Appendix A The formal nature of language
1. To have command of a language is to be able, in principle, to understand what is said and to produce a signal with an intended semantic interpretation. The issue in this appendix is developed based on this main spirit and principle. Chomsky tries to discover the relationship between the semantic representation and phonetic representation. In order to concentrate on this discussion, he takes three approaches:
universal phonetics, universal semantics, and universal syntax. These three are subparts for universal grammar. Then I just want to quote some main points in this appendix to make readers easily to grasp the core issue in this appendix.
Quotation1: Linguistic performance is, furthermore, governed by principles of cognitive structure.
Quotation2: The general theory of linguistic structure is concerned with discovering the conditions that any such grammar must meet.
Quotation3: A grammar generates a certain set of pairs (s, I), where s is a phonetic representation and I its associated semantic interpretation.
Quotation4: A central problem for psychology is to discover the characteristics of a system PM (perceptional mechanism) of this sort. The model PM incorporates the grammar G of a language. Both G and PM relate sound and meaning. G as a system of processes and rules that apply in a certain order to relate sound and meaning.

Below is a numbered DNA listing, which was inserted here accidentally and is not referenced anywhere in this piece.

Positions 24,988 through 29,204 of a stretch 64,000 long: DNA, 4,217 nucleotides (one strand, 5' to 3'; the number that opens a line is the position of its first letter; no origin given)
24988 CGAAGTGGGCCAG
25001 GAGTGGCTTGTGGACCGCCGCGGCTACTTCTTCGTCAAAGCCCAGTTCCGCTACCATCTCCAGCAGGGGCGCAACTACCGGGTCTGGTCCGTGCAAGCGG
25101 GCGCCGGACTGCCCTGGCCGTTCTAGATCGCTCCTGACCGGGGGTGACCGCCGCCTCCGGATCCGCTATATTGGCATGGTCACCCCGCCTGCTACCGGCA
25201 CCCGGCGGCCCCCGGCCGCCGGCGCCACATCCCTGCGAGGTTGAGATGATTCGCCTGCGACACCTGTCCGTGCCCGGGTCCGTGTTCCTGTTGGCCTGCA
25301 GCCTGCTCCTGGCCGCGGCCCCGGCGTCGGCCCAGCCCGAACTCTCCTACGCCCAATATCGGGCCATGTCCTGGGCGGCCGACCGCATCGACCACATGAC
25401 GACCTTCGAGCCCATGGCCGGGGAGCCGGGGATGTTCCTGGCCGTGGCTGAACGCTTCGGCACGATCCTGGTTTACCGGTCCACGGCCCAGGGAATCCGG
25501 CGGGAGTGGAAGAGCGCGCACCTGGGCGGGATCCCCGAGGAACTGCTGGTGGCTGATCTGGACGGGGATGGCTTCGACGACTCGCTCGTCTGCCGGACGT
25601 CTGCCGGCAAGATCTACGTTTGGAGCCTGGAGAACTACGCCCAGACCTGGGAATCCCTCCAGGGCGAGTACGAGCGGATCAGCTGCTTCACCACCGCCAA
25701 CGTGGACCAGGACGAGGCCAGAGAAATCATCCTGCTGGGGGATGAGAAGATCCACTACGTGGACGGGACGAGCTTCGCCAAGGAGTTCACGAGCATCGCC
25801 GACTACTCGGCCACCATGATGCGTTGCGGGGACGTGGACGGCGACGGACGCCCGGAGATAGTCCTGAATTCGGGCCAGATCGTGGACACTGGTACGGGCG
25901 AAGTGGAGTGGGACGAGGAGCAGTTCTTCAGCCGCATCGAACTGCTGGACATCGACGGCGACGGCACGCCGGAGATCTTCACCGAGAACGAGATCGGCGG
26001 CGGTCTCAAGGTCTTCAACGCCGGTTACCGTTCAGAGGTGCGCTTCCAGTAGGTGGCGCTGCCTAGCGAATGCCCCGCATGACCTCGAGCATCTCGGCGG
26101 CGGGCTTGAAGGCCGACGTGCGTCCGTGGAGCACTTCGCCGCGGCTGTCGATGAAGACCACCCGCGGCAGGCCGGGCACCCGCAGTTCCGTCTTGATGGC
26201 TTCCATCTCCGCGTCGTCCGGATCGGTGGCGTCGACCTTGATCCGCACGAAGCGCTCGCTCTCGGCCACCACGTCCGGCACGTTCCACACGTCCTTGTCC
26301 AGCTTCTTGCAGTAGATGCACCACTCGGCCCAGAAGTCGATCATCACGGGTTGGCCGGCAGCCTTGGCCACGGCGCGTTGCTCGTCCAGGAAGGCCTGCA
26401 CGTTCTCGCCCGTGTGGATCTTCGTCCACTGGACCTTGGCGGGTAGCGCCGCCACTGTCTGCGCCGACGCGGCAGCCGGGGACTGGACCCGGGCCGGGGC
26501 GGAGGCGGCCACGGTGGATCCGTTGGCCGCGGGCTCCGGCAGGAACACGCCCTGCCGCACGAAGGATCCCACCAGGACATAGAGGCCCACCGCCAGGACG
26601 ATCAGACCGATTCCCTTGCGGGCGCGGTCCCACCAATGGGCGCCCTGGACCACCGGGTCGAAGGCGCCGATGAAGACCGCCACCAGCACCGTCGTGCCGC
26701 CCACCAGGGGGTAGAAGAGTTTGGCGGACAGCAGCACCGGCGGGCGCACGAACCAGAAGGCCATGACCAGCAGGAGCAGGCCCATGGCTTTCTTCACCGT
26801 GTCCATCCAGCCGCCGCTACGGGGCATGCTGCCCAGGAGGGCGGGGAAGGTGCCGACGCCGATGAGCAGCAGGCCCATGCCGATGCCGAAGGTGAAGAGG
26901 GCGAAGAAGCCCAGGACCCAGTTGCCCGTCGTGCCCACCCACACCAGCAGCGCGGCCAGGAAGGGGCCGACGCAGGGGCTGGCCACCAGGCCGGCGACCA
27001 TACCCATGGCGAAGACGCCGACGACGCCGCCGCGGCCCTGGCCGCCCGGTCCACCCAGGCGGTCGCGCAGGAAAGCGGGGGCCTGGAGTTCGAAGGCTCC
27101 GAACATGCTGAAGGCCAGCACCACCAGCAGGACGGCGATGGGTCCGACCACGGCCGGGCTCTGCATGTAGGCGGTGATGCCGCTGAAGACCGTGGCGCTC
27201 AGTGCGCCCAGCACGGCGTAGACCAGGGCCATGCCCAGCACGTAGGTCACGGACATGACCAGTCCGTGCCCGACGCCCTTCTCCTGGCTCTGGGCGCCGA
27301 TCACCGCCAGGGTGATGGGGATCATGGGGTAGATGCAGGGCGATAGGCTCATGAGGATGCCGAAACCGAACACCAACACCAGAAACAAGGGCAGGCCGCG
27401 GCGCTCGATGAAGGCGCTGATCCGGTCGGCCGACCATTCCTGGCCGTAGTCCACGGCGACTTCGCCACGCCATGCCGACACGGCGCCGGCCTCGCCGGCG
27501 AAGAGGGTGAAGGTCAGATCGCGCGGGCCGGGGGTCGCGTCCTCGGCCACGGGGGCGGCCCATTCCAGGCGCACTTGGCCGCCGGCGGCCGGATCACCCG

Quotation5: In this chapter, attention is focused on competence and the grammars that characterize it.
Quotation6: The grammar of any language contains devices that make it possible to form sentences of arbitrary complexity, each with its intrinsic semantic interpretation.
Quotation7: The examples proposed by Chomsky can be used as a basis for discovering his internalized grammar.
How the device AM selects a grammar will be determined by its internal structure, by the methods of analysis available to it, and the initial constraints that it imposes on any possible grammar.
Quotation9: We might describe both these attempts as concerned with the internal structure of the device AM, with the innate conception of ˇ§human languageˇ¨ that makes language acquisition possible.
Quotation 10: Our review of the general properties of language thus falls naturally into three parts: a discussion of universal phonetics, of universal semantics, and of the overarching system of universal grammar.
Quotation 11: The phonetic alphabet is based on a system of phonetic properties developed in terms of point and manner of articulation. In modern terms, it is analyzable as a set of distinctive features.
Quotation 12: We stress once again, however, that actual performance involve other factors beyond ideal phonetic representation.
Quotation 13: These primitive elements include rather, what have been called (phonetic) distinctive features, properties such as voicing, frontness-backness, stress, etc.